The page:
The following content is sourced from external partners. We cannot guarantee that it is suitable for the visually or hearing impaired.
FILE PHOTO - Dead trees are seen in a drought-effected paddock on farmer Scott Cooper's property named South Park located east of the town of Gunnedah in New South Wales, Australia, July 21, 2018. REUTERS/David Gray(reuters_tickers)
SYDNEY (Reuters) - Australia had its driest September on record last month, and though spring rains are forecast this week across parts of the continent's east that has seen the worst drought in years, the season is predicted to offer little relief from the dry weather.
The country's east coast has recorded less than a fifth of its typical rainfall over the last three months to September and is barren, with winter crops failed and graziers buying in grain to feed their herds.
Wheat production has been cut to its lowest in a decade, the wool clip and wine crush are set to drop and the drought has already swung crop protection company Nufarm Ltd to an annual loss.
Australia's Bureau of Meteorology said on Wednesday the year so far is the second-driest recorded in the country's biggest river catchment, the Murray-Darling since records began in 1900, and last month was the driest September logged.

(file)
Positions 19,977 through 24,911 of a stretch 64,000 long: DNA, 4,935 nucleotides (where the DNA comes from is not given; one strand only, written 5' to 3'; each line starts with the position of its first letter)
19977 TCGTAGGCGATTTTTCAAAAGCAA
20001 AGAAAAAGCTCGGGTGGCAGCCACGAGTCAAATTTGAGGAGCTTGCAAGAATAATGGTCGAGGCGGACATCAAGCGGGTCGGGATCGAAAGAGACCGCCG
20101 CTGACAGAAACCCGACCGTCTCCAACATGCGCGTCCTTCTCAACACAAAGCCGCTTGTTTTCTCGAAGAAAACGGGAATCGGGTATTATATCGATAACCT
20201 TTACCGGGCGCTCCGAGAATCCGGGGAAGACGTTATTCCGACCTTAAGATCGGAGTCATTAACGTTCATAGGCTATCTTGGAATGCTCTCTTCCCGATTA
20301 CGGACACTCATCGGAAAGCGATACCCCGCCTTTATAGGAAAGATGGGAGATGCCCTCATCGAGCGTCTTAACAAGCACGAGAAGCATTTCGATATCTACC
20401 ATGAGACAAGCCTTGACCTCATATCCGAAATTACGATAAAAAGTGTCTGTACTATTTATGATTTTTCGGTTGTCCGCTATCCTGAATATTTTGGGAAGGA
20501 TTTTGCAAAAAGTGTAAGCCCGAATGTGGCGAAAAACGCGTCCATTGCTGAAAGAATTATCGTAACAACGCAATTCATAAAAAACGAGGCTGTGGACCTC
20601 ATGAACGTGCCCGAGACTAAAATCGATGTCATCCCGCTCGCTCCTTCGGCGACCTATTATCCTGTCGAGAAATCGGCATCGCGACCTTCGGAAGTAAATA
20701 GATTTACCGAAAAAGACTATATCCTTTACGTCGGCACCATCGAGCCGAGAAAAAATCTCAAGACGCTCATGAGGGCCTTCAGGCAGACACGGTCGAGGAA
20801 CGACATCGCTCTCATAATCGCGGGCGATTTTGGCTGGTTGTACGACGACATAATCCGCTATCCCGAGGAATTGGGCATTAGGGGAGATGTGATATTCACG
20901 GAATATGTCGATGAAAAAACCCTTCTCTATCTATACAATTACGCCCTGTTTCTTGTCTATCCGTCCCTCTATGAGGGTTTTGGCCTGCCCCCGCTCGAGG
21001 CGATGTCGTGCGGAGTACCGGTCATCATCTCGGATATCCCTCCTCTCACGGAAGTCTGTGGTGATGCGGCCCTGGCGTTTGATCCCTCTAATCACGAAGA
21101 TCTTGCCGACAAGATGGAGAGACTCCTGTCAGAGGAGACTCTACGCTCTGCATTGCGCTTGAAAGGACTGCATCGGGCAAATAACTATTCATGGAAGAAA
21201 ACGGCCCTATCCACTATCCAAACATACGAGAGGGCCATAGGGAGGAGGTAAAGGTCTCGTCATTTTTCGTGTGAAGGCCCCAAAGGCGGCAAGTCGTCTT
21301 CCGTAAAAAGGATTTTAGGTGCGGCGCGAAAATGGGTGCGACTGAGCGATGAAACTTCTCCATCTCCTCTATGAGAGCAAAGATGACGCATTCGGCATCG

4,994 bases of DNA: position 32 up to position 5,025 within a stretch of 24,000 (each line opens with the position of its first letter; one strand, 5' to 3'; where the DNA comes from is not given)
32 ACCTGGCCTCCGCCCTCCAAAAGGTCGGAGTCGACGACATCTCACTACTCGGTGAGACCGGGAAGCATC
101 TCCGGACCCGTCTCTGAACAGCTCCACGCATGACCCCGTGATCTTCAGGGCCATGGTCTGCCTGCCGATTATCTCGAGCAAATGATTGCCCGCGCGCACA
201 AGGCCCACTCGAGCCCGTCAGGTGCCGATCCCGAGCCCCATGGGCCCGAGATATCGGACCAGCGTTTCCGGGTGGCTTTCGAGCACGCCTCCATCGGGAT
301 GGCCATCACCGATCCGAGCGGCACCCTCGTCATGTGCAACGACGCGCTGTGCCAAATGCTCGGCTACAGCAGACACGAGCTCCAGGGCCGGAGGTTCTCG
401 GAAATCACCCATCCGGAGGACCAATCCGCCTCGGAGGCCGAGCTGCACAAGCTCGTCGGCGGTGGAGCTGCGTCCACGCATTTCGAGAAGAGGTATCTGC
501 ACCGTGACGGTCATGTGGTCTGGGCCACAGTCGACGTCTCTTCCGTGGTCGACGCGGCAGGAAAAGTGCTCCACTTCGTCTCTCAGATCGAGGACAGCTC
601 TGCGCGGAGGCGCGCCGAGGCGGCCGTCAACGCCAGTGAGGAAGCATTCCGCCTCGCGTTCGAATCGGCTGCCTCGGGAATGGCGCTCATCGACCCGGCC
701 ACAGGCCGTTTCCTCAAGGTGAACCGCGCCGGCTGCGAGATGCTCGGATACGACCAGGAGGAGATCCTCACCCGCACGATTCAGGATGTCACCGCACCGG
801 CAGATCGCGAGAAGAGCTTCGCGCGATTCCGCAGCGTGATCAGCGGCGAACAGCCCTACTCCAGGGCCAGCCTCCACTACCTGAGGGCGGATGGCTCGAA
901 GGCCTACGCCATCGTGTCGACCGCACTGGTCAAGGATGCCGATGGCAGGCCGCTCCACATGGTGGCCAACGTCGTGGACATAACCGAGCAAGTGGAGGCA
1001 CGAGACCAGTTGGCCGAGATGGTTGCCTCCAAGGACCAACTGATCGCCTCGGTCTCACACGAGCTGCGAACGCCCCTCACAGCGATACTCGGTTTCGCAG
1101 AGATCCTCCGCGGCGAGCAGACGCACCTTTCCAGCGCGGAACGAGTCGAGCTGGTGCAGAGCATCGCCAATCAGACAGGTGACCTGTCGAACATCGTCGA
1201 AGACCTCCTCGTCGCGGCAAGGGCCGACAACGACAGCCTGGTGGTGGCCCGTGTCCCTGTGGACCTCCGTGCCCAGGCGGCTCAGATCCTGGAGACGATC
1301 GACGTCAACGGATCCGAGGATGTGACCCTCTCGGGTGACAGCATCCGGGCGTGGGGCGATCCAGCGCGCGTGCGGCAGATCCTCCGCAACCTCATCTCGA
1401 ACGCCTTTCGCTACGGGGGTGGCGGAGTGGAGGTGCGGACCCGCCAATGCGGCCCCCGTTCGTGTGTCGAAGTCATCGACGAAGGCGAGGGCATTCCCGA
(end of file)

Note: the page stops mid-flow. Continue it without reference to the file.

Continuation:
That's pushed soil moisture, which can take months to replenish, "very much below average" across a vast swathe of the continent stretching from the outback Kimberley region in Western Australia to cropping and pastureland in the southeast.
Falls up to 25 mm (1 inch) are forecast in drought-wizened central New South Wales state on Thursday, with lighter rain predicted lasting until Saturday, the bureau said, though the coming three months are still forecast drier than average.
"For the grain side of things it's too little too late and I'd imagine it's probably the same for sheep areas," said Matt Dalgleish, trading manager at agricultural consultant Mecardo.
"There might be some cattle producers, if they've still got stock, to get a little bit of growth in pasture but it's probably not going to be enough to carry them through summer."
(Reporting by Tom Westbrook; Editing by Gopakumar Warrier)